Daniel - Lesson 7
Background Information for the Teacher
- The student can tell the story of Belshazzar and the feast.
- The student can tell of the discovery of the identity of Belshazzar.
- The student can provide some historical information from outside the Bible about the fall of Babylon.
- The student can relate some verses in Jeremiah to the fall of Babylon.
- The student can apply lessons from this story to his/her own life.
- Have a chalkboard, marker board, or PowerPoint ready. You may download PowerPoint to make overhead transparencies.
- Have copies of the test ready for the beginning of class.
- Have copies of the worksheet ready to hand out at the beginning of the class.
- Be sure all students have Bibles and pens/pencils.
- Have cards ready to distribute with all the passages you want someone to read aloud during the lesson.
Belshazzar is holding a feast even during a time of a siege of Babylon and insults God and the Jews by drinking from utensils taken from the temple of Solomon. God sends a message to him by a hand which writes on the wall. Daniel interprets the meaning to be that the Babylonians will immediately fall to the Persians.
Lesson Plan for Conducting the Class
Introduction: (about 10 minutes)
- Call or check the roll. Make necessary class announcements. If you like to start with songs, sing "How Majestic is Your Name," "Be Still and Know," "We WillGlorify." Have a prayer.
- Go through the Review Quiz and let the students give the answers. All should check their papers as you go. Encourage all to be ready for the Review Quiz over today's lesson to be given next week by using the worksheet.
- Review the objectives for today's lesson.
Learning Experiences: (about 25 minutes)
- Daniel 5 Tells the Story of King Belshazzar. (Ask the students to open their Bibles to Daniel 5 and provide answers for this part of the lesson.)
- The feast (Daniel 5:1-4). The year is 539 BC. Q: How long since Daniel and the other first captives were brought to Babylon? A: 67 years. Q:About how old would Daniel be by now? A: If he had been only 15 when he was brought to Babylon, he would be 82. Q: Who is present at the feast Belshazzar gives? A: Thousands of his nobles, his nobles, his wives, and his concubines. Q: What order does Belshazzar give about utensils from which to drink wine? A: Bring the gold goblets Nebuchadnezzar had brought from the temple in Jerusalem. Q: To whom did the feast give glory? A: The Babylonian gods of gold and silver, of bronze, iron, wood and stone.
- The handwriting (Daniel 5:5-16). Q: What appears and writes a message on the wall? A: A hand. Q: What is the response of the King? He trembles in fright. Q: What offer does the King make for anyone who can read the message? A: Gold chain and given third place in the kingdom. Q: Why does he offer third place and not second? A: A record left by Nabonidus, who was King of Babylon from 556 to 539 BC, tells that he (Nabonidus) was king but spent much of his time in Arabia. He left his son, Belshazzar, as king in the city of Babylon to control that area in his absence. Daniel's record that Belshazzar offered only the third place in the kingdom, since he himself was second, is exactly in harmony with the records from Nabonidus. No one writing between around 500 BC and the mid-1800's would have known this. Another interesting note is that archaeologists have found the very banquet hall in which this event took place among the ruins in Babylon.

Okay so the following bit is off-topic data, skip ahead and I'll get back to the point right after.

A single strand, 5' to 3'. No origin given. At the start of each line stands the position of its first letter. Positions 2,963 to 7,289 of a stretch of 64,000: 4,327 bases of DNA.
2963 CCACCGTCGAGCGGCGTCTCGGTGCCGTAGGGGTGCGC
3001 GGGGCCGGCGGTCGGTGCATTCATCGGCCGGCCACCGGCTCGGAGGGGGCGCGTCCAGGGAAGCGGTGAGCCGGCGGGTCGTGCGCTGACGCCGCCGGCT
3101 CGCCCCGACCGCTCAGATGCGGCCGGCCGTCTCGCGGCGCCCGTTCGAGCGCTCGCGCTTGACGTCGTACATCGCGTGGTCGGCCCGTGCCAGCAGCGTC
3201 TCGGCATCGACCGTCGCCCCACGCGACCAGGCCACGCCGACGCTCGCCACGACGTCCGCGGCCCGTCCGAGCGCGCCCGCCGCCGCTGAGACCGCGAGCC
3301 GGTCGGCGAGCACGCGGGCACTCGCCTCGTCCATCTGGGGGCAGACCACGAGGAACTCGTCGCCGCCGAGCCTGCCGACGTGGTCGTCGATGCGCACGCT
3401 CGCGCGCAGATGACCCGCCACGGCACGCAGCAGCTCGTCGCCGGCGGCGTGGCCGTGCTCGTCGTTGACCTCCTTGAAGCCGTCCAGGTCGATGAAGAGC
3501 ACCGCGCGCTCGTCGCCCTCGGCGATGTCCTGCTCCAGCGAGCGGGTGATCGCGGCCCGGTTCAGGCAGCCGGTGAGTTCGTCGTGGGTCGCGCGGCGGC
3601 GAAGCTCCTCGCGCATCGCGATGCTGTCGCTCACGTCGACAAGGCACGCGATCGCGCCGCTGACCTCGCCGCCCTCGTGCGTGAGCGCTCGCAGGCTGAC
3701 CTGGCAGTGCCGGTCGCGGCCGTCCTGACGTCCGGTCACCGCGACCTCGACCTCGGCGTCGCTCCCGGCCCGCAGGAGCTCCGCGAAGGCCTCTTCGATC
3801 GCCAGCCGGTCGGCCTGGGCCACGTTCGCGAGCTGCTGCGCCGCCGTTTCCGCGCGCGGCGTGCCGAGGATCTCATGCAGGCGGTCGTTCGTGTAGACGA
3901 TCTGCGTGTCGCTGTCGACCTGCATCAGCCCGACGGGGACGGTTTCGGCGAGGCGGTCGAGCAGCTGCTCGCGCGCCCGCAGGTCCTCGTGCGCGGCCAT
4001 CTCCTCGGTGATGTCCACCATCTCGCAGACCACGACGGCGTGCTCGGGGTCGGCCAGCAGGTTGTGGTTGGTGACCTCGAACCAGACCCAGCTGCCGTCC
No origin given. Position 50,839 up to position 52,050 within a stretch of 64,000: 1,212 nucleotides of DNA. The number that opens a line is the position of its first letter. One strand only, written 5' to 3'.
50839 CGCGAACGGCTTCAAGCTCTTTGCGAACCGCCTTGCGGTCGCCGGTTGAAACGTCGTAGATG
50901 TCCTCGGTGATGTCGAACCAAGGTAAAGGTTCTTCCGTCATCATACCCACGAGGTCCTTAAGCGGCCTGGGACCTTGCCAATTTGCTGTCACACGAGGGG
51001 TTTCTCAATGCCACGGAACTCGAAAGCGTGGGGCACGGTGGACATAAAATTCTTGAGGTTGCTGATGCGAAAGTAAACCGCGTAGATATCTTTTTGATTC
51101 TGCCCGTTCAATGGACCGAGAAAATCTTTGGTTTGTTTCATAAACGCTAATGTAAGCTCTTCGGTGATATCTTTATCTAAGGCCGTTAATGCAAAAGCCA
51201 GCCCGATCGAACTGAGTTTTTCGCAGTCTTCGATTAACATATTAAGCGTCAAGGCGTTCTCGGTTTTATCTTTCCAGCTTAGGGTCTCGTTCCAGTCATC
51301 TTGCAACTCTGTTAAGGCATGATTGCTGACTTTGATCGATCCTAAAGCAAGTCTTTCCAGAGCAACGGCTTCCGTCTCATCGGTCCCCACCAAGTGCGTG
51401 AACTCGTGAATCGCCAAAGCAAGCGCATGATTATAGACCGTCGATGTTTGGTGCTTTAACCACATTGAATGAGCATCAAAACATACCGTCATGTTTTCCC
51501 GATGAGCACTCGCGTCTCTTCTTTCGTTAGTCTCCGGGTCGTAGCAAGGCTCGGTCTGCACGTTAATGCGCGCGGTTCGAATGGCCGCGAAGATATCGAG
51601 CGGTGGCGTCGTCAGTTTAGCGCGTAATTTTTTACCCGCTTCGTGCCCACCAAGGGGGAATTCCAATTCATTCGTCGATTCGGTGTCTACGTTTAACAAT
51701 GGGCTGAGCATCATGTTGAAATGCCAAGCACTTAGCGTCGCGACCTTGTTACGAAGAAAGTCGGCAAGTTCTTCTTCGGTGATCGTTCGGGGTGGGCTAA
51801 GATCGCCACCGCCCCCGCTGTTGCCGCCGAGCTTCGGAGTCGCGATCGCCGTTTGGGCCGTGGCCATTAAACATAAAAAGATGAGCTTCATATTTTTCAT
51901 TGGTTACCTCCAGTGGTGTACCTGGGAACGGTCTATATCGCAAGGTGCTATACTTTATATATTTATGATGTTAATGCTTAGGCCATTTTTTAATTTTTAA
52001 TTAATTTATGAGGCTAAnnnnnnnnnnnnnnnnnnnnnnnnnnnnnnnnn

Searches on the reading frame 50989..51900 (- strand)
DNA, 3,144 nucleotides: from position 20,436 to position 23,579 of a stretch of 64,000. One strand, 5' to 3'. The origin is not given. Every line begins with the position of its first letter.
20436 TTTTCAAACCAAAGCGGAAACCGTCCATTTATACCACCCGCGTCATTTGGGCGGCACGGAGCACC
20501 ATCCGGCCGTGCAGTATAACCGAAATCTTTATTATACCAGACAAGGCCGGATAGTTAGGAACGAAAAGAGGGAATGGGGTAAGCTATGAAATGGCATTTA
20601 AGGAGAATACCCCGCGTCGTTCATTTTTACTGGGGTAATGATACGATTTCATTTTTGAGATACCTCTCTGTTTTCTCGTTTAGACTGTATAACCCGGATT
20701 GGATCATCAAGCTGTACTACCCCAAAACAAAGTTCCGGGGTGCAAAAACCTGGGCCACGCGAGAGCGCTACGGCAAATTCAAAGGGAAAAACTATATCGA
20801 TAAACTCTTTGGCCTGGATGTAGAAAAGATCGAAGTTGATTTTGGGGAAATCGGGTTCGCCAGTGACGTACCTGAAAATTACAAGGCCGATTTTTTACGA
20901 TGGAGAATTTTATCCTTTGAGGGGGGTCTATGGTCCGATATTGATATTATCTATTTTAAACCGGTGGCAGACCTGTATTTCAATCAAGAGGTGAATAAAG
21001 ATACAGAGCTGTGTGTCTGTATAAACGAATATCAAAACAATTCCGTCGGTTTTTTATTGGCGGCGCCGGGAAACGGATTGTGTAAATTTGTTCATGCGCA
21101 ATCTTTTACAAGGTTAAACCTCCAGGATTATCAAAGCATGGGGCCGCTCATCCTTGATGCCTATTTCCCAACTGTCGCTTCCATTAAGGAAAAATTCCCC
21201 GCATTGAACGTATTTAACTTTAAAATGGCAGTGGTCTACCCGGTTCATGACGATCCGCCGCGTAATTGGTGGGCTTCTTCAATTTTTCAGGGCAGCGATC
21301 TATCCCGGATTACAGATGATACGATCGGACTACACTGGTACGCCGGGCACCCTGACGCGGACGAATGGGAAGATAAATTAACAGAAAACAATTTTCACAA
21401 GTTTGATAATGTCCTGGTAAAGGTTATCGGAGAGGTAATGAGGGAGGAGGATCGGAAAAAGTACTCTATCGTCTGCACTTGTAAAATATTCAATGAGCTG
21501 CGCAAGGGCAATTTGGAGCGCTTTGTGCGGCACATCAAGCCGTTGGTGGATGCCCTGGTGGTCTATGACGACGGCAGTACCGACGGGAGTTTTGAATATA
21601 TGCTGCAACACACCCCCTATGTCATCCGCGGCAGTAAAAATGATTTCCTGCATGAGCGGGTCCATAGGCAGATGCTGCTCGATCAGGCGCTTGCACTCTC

- The Interpretation (Daniel 5:17-28). Q: After the king's wise men cannot interpret the writing, who comes on the scene and what does she suggest? A: The Queen, who is probably "the queen mother" since the King's wives have already been mentioned as present. She tells the King about Daniel who interpreted dreams for Nebuchadnezzar, his father (or maybe grandfather.) Daniel is brought in and tells the King he may keep his gifts. He will, however, read the writing on the wall. Q: To what previous event does Daniel refer as he replies to the King? A: The time when Nebuchadnezzar was humbled until he recognized the Most High God as sovereign over the kingdoms of men. Q: What action brought on the handwriting? A: Using the goblets from the temple as an act of pride and dishonor to God. Q: What words were written on the wall and what does Daniel say they mean? A: Mene, Mene, Tekel, Parsin. Mene: God has numbered the days of your reign and brought it to an end. Tekel: You have been weighed on the scales and found wanting. Parsin. Your kingdom is divided and given to the Medes and Persians.